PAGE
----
With just weeks to go until the final showdown in bitcoin over the blocksize matter, the 2x hardfork or no2x non-fork is consuming some parts of bitcoin’s ecosystem.
On the one side is much of industry, including most miners as well as almost all prominent businesses. On the other sides are some bitcoin developers, with the Blockstream current or former employees being the loudest in campaigning for no2x.
Apparently the matter is so important they would quit bitcoin development entirely, and presumably their job at Blockstream too, unless that company is to cease working on bitcoin as well. Gregory Maxwell, Blockstream’s CTO, says:
“I don’t know how we could be more emphatic… then we’ve already been.
If Bitcoin is subject to backroom deal takeovers then it has failed and we wouldn’t waste our time improving and protecting a failed system.
I don’t expect that to happen, of course, because most the user community isn’t being tricked… Bitcoin just isn’t that fragile.”
Ciaran Murray, a blockchain developer, says in reply that “a backroom takeover deal assumes there’s a hierarchy to takeover in the first place. Otherwise there’s nothing to take over.”
Matt Corallo didn’t waste much time to back his former boss, he says:
“I guess people don’t quite get the whole “its a significant effort to get all major Core contributors to sign off on something so we can take a group stand” thing.
But, yea, lets be clear, I dont know a singla significant contributor to Core who will ever work on btc1/Segwit2XCoin. If all the miners switch over, most likely some folks will buy hashrate and there will be a Bitcoin chain again to work on. If, somehow inexplicably, the entire community gives up on Bitcoin and uses 2xCoin, then most likely the vast majority of Core contributors will just move on to something other than Bitcoin, though given how 2x has been going, I find that highly, highly unlikey.”
Jeff Garzik, a former committer to Core, is the lead maintainer of the 2x btc1 client. But it is the case that most bitcoin developers are paid by just two companies, Blockstream, the former employer of Corallo, and Chaincode Labs, his current employer.
Anyway, some emails have been shared which suggest industry sees systemic risk in the current situation, stating:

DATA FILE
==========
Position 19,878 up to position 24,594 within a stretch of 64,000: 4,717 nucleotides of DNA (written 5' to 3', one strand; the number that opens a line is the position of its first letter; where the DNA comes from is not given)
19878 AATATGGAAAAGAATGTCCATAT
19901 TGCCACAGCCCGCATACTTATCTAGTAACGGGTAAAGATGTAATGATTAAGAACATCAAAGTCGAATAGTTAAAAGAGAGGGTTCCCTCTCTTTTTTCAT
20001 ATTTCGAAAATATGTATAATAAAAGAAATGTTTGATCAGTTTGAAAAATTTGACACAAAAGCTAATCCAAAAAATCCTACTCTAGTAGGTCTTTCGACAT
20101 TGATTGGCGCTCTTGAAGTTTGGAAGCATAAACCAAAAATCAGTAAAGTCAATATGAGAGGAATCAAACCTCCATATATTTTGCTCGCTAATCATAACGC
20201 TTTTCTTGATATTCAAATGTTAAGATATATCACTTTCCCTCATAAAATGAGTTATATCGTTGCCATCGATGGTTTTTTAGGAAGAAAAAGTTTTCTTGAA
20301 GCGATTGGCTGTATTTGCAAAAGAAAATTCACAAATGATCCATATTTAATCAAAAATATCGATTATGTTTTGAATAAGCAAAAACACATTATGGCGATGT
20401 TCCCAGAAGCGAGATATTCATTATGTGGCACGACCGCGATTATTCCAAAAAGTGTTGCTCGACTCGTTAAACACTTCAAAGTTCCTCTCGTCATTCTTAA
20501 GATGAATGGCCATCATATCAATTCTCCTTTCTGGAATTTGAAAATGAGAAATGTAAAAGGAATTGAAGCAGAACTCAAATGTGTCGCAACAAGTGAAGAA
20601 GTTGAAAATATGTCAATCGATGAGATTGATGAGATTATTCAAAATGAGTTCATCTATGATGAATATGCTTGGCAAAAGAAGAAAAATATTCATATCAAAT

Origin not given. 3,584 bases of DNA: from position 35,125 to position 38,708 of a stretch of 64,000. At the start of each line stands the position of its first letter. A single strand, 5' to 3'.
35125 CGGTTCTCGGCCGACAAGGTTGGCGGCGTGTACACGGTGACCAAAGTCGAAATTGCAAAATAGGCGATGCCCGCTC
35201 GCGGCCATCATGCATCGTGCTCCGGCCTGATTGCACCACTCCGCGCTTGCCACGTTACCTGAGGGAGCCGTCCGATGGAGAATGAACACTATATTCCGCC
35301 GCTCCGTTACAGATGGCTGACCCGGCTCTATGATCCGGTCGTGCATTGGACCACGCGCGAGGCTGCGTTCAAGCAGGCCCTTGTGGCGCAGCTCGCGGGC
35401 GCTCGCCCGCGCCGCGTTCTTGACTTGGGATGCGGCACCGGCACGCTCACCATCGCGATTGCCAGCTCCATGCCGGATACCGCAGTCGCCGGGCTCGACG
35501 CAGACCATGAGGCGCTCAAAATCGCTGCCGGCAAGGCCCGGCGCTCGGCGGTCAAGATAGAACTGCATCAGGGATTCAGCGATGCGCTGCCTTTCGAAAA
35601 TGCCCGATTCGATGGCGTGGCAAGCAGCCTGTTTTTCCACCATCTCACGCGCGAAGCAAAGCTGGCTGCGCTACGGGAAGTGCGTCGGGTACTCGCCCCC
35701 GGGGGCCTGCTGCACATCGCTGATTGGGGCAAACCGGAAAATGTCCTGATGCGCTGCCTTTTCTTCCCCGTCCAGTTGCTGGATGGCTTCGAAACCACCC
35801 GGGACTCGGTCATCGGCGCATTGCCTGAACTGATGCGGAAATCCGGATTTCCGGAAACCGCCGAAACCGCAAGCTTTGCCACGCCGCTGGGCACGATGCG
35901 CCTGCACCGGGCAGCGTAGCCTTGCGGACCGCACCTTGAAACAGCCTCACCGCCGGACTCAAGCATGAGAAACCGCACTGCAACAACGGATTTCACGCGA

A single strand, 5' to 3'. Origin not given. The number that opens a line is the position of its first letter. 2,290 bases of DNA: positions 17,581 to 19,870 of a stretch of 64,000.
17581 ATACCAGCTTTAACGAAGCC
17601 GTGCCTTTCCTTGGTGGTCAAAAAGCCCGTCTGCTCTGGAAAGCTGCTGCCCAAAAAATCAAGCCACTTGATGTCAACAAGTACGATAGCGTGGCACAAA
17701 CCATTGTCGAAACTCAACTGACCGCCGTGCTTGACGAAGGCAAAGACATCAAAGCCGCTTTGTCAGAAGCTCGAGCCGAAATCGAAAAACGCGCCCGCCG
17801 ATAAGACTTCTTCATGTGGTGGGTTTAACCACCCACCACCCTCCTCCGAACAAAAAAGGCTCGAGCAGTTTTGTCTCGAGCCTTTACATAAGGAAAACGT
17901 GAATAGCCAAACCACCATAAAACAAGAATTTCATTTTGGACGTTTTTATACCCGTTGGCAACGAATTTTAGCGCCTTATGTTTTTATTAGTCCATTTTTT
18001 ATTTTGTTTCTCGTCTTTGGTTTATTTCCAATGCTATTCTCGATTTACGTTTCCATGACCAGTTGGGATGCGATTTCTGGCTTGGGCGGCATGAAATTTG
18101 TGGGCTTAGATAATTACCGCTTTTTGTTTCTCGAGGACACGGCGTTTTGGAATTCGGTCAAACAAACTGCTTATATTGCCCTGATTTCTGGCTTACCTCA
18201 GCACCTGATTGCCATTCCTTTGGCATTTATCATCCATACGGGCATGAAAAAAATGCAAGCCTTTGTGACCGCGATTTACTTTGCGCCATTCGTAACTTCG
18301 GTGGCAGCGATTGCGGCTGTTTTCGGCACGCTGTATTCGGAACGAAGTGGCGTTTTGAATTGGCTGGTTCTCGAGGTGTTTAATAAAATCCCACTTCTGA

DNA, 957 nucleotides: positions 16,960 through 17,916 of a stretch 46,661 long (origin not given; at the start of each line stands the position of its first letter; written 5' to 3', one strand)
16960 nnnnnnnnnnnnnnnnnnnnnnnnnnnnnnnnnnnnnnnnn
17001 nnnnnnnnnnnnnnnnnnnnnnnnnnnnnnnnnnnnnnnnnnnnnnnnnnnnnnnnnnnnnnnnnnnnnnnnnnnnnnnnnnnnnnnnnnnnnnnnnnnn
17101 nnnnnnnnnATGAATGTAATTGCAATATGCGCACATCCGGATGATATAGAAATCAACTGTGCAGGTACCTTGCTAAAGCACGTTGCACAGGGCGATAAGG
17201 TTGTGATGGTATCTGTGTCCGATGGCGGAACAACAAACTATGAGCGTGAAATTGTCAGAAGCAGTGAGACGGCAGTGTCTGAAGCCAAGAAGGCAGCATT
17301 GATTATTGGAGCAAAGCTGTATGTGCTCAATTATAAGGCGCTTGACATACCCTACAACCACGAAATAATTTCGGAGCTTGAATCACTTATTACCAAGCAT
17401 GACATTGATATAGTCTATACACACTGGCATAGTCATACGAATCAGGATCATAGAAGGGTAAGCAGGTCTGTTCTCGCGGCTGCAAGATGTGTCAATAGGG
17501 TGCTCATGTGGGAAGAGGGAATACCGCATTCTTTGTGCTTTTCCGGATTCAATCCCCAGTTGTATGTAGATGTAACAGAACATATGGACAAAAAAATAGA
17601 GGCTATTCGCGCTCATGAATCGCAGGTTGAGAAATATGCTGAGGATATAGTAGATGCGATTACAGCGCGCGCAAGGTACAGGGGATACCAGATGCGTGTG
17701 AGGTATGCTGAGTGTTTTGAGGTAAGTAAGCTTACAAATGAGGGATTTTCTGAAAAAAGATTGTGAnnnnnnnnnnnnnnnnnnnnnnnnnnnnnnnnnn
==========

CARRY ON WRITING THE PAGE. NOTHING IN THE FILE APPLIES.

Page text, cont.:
“Segwit2X has now really become about showing “Core” that if there is an unwillingness to trade off technical risks against systemic risks, and consider the people element of how Bitcoin evolves, then those who oppose that type of mindset will take a corresponding course of action to oppose them. This is not about logic or reason — it’s ideological.”
That was followed by Smason Mow, a Blockstream employee, declaring 2x supporters “an enemy.” He says:
“NYA signers love to say we’re on the same side. We are not. If you’re pushing a contentious fork that will harm Bitcoin, you’re an enemy.”
Bitcoin just had a hardfork back in August that gave rise to Bitcoin Cash. Shortly after, the price of bitcoin rose to an all time high and their combined price remains higher now than before the fork.
None of Mow’s “enemies,” which presumably includes Barry Silbert, an investor in the company that employs him, replied to his emotionally charged tweet.
But elsewhere, Erik Voorhees of Shapeshift, who supports 2x, said: “ragequit like Mike Hearn because maxblocksize is 2MB instead of 1MB.”
As such, both sides seem to be fixed in their positions. As we have seen now a number of times, both chains can continue to operate, although one chain will probably need to make some protocol level modifications.
This charged “debate,” therefore, appears to be mainly about which side keeps the name bitcoin and the BTC ticker, and which side needs to add another word to it and find a new ticker. Something which, at this stage, remains to be seen.